Prinkipo Greek Orphanage, Europe’s largest wooden building in Europe, and the second biggest in the world

The Prinkipo Greek Orphanage is considered the largest wooden building in Europe and the second largest in the world. Located on Prinkipo, on the Princes’ Islands off the coast of Istanbul, it was built in 1899 upon the design of French architect Alexandre Vallaury. The timber framed structure features elaborately decorated wooden columns in the grand hall and panelled ceilings with decorative mouldings. It functioned as an orphanage until its closure in 1964. Since then, the neglected structure has deteriorated. Damaged by a fire in 1980, today the building is exposed to adverse weather conditions. Sections of the roof and corner posts have already fallen. It is now at immediate risk of further collapse

Grimsby Ice Factory, UNITED KINGDOM

The Grimsby Ice Factory is a reminder of Grimsby’s fishing and maritime heritage

The Grimsby Ice Factory is understood to be the UK’s oldest ice factory. Designed by the engineer W. F. Cott, the Factory dates from 1900 and is Grade II* listed a “particularly important and of more than special interest industrial building. The site is arguably the most prominent physical reminder of Grimsby’s fishing and maritime heritage, the largest fishing port in the world at the start of the 20th century. The Factory has been in a state of serious decline since its closure in 1990. The roof is now severely damaged allowing water into the interiors, and much of its metal work and electrical fittings have been stolen. Moreover, there have been threats of demolition. The Factory has remained in private ownership. A mixed-use development proposal by the Great Grimsby Ice Factory Trust, estimated that it could potentially create upwards of 125 jobs, but no funding could be secured. The future of the Ice Factory is uncertain.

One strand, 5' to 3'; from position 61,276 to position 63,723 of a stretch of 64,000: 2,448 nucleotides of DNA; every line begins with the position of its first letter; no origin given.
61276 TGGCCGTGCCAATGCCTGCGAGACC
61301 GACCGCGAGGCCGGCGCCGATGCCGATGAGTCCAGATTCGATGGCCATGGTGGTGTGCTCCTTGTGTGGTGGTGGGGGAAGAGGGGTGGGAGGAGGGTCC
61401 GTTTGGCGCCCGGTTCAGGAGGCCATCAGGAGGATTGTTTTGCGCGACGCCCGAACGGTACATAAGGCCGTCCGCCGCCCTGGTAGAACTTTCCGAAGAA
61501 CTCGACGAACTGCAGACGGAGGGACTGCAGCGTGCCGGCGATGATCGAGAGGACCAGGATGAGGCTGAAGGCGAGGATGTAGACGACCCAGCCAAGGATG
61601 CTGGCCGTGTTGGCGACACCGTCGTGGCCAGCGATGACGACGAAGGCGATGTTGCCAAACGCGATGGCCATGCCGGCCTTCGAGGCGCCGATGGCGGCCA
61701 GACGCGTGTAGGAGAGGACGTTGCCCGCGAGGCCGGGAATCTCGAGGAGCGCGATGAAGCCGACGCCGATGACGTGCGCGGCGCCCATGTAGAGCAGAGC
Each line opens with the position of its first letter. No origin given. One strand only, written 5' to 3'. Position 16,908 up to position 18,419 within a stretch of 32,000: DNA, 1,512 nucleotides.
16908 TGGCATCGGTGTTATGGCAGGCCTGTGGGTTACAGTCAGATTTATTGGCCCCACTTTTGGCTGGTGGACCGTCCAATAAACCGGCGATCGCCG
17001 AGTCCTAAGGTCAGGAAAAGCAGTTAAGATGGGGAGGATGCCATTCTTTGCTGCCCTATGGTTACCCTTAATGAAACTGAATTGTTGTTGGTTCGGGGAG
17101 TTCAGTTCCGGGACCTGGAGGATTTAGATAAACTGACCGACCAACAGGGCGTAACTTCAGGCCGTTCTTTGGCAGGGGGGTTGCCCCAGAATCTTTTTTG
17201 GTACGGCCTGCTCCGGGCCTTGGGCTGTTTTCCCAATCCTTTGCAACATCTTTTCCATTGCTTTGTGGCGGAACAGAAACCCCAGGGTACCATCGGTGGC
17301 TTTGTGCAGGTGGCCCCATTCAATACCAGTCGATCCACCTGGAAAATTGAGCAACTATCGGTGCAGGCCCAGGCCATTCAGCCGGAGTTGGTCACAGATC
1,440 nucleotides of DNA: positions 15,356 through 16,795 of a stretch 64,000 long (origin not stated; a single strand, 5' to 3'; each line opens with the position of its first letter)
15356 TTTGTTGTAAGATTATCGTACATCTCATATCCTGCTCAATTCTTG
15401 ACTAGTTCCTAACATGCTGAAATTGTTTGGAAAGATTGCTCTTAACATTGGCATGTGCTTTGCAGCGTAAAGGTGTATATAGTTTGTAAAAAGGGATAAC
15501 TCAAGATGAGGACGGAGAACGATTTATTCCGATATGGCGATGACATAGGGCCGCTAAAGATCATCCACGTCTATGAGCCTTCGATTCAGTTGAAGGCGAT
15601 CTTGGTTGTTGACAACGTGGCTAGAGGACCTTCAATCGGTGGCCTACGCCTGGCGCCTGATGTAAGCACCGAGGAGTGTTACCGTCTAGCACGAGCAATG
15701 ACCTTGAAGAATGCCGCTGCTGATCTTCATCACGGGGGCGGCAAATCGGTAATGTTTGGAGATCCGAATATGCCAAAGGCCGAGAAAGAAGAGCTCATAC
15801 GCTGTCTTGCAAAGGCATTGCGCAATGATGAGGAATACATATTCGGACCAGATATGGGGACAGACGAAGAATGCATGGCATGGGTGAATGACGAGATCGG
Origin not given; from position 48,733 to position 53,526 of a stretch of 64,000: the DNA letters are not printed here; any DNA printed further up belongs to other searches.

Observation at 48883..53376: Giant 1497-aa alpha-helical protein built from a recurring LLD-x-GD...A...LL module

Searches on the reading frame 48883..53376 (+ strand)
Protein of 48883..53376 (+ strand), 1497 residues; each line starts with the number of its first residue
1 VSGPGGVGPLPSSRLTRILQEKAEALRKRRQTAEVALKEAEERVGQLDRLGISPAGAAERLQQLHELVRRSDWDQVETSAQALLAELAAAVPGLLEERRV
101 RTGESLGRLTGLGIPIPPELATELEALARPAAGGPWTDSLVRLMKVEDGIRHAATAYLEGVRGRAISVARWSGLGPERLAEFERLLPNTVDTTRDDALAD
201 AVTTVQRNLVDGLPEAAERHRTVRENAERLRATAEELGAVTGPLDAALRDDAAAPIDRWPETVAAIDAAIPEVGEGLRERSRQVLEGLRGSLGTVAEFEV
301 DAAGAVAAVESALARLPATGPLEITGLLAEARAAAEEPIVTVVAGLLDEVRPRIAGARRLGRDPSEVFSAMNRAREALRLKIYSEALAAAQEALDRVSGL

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Images
Featured image/Olivier Bruchez, CC BY-SA2.0
St Athanasius ChurchMarkussep via Wikipedia, CC BY_SA3.0
Belvedere: Zatonyi Sandor via Wikipedia, CC BY-SA3.0
Buzludzha Monument/LLeon Hart via Flickr, CC BY2.0
David Gareja monastery/Peter from Bern via Flickr, CC BYSA2.0
Constata Casino/Bundesarchiv, Horst Grund via wikipedia, CC BY-SA3.0
Prinkipo Orphanage/Jwslubbock via Wikipedia, CC BY-SA4.0
Grimsby Ice Factory/Kevincooper777 viaFlickr, CC BY2.0